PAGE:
Photo by Gage Skidmore from Peoria, AZ, United States of America (Seth MacFarlane  Uploaded by maybeMaybeMaybe) [CC-BY-SA-2.0 (http://creativecommons.org/licenses/by-sa/2.0)], via Wikimedia Commons
Photo by Gage Skidmore from Peoria, AZ, United States of America (Seth MacFarlane Uploaded by maybeMaybeMaybe) [CC-BY-SA-2.0 (http://creativecommons.org/licenses/by-sa/2.0)], via Wikimedia Commons

“Family Guy” creator Seth MacFarlane denies that his company stole the idea for the R-rated talking teddy bear in the hit movie “Ted,” according to court papers obtained today.

In his answer to a copyright infringement lawsuit brought by Bengal Mangle Productions in July, MacFarlane denies that the Ted character is “strikingly or substantially similar” to a foul-mouthed teddy bear named Charlie featured in a 2008 screenplay called “Acting School Academy.”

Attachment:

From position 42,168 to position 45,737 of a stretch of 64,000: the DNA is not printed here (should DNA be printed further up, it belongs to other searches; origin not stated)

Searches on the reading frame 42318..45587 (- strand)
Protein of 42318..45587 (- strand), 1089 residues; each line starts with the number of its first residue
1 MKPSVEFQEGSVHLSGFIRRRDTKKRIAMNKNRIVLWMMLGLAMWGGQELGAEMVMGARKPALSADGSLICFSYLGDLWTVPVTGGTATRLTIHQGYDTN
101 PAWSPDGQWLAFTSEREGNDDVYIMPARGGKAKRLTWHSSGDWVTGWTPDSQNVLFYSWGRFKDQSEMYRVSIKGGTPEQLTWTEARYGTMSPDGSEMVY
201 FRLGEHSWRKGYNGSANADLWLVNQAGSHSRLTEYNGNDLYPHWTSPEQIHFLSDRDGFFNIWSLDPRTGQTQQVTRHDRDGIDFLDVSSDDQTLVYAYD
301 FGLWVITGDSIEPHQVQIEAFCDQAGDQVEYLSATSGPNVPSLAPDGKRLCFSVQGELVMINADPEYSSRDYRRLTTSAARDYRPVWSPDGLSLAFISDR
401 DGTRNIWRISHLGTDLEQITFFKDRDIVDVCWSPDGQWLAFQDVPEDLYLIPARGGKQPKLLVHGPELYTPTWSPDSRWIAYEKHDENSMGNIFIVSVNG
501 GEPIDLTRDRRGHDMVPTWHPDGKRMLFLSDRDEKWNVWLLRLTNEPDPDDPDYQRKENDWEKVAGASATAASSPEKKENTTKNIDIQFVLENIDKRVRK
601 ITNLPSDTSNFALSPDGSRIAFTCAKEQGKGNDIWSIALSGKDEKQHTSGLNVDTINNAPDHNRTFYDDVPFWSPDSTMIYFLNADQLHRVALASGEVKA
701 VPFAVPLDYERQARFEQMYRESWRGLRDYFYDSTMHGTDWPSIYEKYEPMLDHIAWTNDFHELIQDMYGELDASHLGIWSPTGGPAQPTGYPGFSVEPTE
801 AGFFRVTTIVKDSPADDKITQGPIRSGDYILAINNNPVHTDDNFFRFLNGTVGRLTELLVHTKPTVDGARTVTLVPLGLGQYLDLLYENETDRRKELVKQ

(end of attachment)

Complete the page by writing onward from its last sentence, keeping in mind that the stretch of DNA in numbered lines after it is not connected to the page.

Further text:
The complaint contends that the Charlie character exists — like Ted — in a “human, adult world with all human friends. Charlie has a penchant for drinking, smoking, prostitutes, and is a generally vulgar yet humorous character.”

The movie “Ted” was directed, co-written and produced by MacFarlane, who also voiced the teddy bar character in the comedy starring Mark Wahlberg, which grossed $550 million worldwide. A sequel, co-starring Morgan Freeman, is expected to be released next year.

“Acting School Academy” became a web series that was shown on YouTube, Facebook, iTunes and elsewhere, generating over a million views between July 2009 and June 2012, according to the complaint.

In addition to MacFarlane, the suit names MacFarlane’s Fuzzy Door Productions as a defendant. The plaintiff is seeking unspecified damages.

— City News Service

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